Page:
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Monetary policy and Inflation

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  1. Introduction.
  2. Statement.
  3. Discussion.
    1. The monetary policy of an economy.
    2. Balancing the monetary flow of the economy.
    3. Williamson (2005) economic and policy models.
    4. The catalytic events that followed the announcement of the new economic policy.
  4. Conclusion.

The US economy has always seen turbulent cyclical effects of inflation and deflation. To gauge the balance between the two experts at the Federal Reserve has always adopted the traditional macroeconomic tool of monetary and fiscal policies. These policies depending on the nature of the situation have helped the country survive some of the toughest economic crises in the American economic history. To name a few, the Great Depression, Inflation of the 1980s stock crash as well as the tech bubble burst during the 1990s. These events have become the cornerstone and a signal for Federal Reserve experts to beware of the coming deflationary or inflationary turn. In the recent years after the crash of the September 11 events, the country once again had seen an economic downfall with many companies going bankrupt while others are forcefully closed due to deteriorating corporate governance. These changing and dynamic economic environments have had great adverse effects on the economy. For this reason the Federal Reserve chief Alan Greenspan and his counterparts have been involved in balancing the economy albeit unsuccessfully.

[...] When there is moderate inflation there is little that the monetary policy can do with drastic measures such as changing the interest rate and implementing open market operations. This is because these measures are long term or rather moderately short term. An announcement of increasing or tightening the economy would bound to create hikes in prices and thereby increase the speed of inflation. This observation is inherent in the recent Testimony to Chairman Greenspan (2005). At the time of the issuance of the policy evidence suggest that economic fundamentals have sustained consumer spendings and increased personal income through net worth gains and credit markets. [...]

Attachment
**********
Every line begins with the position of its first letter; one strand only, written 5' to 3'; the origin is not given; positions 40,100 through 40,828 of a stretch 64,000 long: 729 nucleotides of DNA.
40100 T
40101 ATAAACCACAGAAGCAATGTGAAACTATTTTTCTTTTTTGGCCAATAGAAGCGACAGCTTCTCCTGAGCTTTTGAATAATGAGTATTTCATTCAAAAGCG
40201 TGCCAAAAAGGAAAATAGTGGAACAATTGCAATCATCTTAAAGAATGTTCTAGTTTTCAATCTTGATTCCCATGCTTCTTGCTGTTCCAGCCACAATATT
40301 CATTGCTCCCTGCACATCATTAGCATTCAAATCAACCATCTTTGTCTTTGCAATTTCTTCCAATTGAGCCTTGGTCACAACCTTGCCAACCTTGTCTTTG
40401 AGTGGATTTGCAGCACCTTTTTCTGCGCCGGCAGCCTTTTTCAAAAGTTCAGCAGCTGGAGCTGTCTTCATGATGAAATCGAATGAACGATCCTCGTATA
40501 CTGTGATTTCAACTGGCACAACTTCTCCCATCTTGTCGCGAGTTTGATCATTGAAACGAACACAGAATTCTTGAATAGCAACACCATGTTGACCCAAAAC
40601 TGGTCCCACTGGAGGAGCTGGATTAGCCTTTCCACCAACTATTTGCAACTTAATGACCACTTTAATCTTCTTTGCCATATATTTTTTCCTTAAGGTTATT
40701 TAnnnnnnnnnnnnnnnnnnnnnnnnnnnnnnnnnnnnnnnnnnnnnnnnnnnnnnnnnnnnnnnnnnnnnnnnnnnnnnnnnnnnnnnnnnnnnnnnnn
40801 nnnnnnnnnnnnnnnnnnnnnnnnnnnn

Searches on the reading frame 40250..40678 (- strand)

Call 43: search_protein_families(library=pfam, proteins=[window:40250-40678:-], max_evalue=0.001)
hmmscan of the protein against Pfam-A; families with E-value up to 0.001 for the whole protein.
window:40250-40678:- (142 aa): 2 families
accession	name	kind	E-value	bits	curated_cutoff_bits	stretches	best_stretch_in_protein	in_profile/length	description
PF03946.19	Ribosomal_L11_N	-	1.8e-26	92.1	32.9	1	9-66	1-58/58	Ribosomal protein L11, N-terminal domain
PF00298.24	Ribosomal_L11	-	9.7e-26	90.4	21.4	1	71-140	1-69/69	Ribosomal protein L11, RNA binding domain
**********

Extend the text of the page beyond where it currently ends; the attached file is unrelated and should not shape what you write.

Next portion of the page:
[...] The objective of a monetary policy is to keep inflation low and other factors such as consumption, employment and investments high. This is because when interests are low, businesses flourish, there is more employment and when people have more savings they invest more and the cycle goes on. On the other hand when there is a high inflation prices are high, consumption as a result is low, there is little business and profitability to keep the flow of money in the economy to sustain the investment. [...]

[...] However, as opposed to this improvement scenario the Testimony also provided the view that inflation developed and influenced the exchange value of the dollar and oil prices. The culprit has impacted the economy and as a result measures must be taken to counteract the emerging financial crisis. The above observations indicate that there had been no need for the dire measures of curbing interest rates which merely created confusion in the economy. Cooper and Madigan (2005) observe a rising cost pressure on the business community. [...]

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